The Powering Queensland Plan unveiled by the Palaszczuk government wants all options on the table, including gas, coal and renewables.

While it includes a commitment to achieving a 50 per cent renewable energy target by 2030 and the intent to hold a reverse auction for up to 400 megawatts of new renewable energy supply, it also includes re-opening the Swanbank gas-fired power station and opening up new areas for gas exploration. There is also no intent to close down any of the state’s existing coal-fired power stations in the near future.

In announcing the plan, premier Annastacia Palaszczuk said the intent was to assist the state to transition to a greater share of renewable energy in its supply, and also to put downward pressure on energy prices.

“We know that rising wholesale prices and energy security have emerged as key issues in Australia over the last six months, driven by a lack of federal policy leadership undermining industry investment, gas supply restrictions in southern states, retirement of ageing coal-fired power stations and unprecedented demand during recent summer heatwaves,” Ms Palaszczuk said.

She said the government intended to reduce by half a recent price increase set in the Queensland Competition Authority’s regional price determination by investing $770 million to cover the cost of the Solar Bonus Scheme.

There is also $386 million set aside for strengthening and diversifying the energy and water supply in North Queensland, $150 million of that specifically for developing strategic transmission infrastructure to support the construction of renewable energy.

The government will also investigate the restructure of the state-owned corporation generators and look at the potential establishment of a “CleanCo”.

It is also commissioning an Energy Security Taskforce that will have the task of implementing any outcomes of the Finkel Review the state decides to accept.

Chair of the new taskforce will be Finkel Review panel member and former Energex chief executive Terry Effeney. Other members include Queensland’s chief scientist Professor Suzanne Miller, Queensland under treasurer Jim Murphy, and Professor Paul Simshauser, director-general of Queensland’s Department of Energy and Water Supply.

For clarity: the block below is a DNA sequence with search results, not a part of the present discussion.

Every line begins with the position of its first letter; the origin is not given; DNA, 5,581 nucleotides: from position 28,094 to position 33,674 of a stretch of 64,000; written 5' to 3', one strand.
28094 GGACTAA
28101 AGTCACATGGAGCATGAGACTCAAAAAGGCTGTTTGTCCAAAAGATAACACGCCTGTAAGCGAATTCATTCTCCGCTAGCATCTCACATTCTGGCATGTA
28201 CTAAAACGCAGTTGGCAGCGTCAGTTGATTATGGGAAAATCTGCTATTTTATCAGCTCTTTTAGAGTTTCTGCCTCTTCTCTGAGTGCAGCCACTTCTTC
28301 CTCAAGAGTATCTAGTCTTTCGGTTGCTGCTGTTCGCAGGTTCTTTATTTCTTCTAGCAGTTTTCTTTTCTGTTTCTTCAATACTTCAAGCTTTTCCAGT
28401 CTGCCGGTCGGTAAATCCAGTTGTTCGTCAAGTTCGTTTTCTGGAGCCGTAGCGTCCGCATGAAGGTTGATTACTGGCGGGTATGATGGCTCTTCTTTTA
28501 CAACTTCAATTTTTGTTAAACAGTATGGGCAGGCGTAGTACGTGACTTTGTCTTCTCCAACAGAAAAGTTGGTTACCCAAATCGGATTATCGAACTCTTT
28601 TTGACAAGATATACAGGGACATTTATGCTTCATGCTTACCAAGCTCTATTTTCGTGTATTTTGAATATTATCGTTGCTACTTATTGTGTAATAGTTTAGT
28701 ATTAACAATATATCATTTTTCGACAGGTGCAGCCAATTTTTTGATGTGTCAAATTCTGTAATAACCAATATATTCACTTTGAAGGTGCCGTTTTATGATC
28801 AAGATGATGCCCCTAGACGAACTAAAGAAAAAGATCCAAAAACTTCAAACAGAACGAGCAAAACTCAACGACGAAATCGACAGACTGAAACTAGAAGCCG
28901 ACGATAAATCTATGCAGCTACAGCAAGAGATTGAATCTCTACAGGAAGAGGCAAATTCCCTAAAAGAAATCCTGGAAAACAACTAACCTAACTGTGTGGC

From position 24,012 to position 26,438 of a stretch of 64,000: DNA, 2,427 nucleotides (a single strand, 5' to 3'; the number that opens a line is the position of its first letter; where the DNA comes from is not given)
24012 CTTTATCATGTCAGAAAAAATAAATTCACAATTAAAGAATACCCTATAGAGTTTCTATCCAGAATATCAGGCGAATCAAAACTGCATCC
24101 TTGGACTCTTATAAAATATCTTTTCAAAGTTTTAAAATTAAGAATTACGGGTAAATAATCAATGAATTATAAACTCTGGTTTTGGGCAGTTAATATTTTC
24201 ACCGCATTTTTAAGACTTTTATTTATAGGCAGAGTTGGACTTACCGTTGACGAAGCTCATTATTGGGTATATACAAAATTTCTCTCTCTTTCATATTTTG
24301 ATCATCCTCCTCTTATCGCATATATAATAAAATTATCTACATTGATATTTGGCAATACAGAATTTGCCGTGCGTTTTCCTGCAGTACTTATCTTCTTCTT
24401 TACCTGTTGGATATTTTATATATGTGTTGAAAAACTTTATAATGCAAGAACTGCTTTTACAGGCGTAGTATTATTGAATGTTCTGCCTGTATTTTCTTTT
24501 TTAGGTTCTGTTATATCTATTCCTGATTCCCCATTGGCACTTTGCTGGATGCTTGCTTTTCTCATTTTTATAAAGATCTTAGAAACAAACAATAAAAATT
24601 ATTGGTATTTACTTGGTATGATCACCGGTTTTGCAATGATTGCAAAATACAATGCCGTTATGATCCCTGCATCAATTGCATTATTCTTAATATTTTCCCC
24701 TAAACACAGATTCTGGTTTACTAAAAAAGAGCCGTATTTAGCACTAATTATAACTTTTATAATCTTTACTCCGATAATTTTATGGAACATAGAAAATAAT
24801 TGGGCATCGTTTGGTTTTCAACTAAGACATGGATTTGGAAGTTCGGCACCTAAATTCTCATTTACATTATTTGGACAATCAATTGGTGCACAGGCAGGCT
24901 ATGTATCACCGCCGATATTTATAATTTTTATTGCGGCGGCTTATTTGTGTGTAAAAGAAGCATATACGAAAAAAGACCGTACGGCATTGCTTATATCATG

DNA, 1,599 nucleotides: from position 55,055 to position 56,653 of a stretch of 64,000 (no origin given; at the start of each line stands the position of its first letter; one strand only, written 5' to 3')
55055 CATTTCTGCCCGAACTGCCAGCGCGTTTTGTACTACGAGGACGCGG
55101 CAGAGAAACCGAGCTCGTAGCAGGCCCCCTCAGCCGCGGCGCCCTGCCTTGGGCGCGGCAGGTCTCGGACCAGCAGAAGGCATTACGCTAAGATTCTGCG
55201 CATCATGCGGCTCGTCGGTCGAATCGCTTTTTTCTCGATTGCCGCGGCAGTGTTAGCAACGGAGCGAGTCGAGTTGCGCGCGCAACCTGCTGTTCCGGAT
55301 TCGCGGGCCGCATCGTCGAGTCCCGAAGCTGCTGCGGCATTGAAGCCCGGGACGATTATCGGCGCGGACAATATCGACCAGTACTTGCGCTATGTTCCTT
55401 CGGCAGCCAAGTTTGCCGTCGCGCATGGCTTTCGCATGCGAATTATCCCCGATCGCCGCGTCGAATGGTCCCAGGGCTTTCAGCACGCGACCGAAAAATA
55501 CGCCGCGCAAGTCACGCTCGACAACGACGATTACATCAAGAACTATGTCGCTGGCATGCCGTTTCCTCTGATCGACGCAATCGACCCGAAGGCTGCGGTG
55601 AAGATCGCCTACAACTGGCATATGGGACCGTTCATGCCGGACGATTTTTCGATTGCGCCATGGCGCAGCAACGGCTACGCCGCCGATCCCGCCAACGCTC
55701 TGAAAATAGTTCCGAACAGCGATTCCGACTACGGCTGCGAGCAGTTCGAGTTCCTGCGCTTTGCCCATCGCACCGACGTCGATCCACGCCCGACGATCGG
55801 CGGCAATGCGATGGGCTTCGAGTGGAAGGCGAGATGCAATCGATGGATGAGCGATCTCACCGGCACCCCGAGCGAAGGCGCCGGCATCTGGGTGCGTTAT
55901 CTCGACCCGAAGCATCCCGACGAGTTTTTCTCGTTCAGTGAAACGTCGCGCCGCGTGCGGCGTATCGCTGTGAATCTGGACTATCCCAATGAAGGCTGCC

Energy Minister Mark Bailey said the first priority for the taskforce would be to work with Queensland’s energy businesses to ensure Queensland’s system remains secure during the high demand periods over the 2017-18 and 2018-19 summers.

“The taskforce will also lead work into developing transmission infrastructure in Queensland’s North-West to support a clean energy hub, assess the need for expanded interconnection between Queensland and other states, and investigate new hydro-electric generation sites,” Mr Bailey said.

Mr Bailey said the reverse auction for up to 400MW of “diversified” renewable energy capacity would include a 100MW storage component and an “emphasis on supporting local jobs and benefits”.

Mixed reaction from environment group

The plan drew a mixed reaction for the Australian Conservation Foundation. While the renewable target and other low-carbon energy initiatives were welcomed, it voiced concerned about the proposal to open up to 450 square kilometres of new gas tenure.

ACF Queensland climate change and clean energy campaigner Jason Lyddieth said it was disappointing to see the government falling back on gas-fired plant to put downward pressure on peak electricity prices.

“Gas can no longer be seen as a transition energy source,” Mr Lyddieth said.

“It’s a polluting fuel that is completely unnecessary to secure our energy supply and put downward pressure on power prices. Renewables are cheaper, cleaner and safer.”

The government will also not make a decision about how to reach the 50 per cent renewable target until 2019.

Queensland doesn’t need Adani

ACF climate change and clean energy program manager Gavan McFadzean said the investment in transmission infrastructure for renewable energy in the state’s north would enable more regional communities to “enjoy the benefits of the renewable energy boom” and the associated new jobs and infrastructure development.

“The announcement by Minister Bailey confirms that you don’t need reef-destroying, climate-polluting projects like the Adani coal mine to build jobs and infrastructure in regional and northern Queensland,” Mr McFadzean said.

“Clean renewable energy is booming in North Queensland, creating far more jobs and bringing much greater investment than polluting and harmful projects like the Adani mega mine.

“This is yet more proof that the best use of Northern Australia Infrastructure Facility and Clean Energy Finance Corporation funds is supporting the clean energy of the future, not the dirty energy of the past.”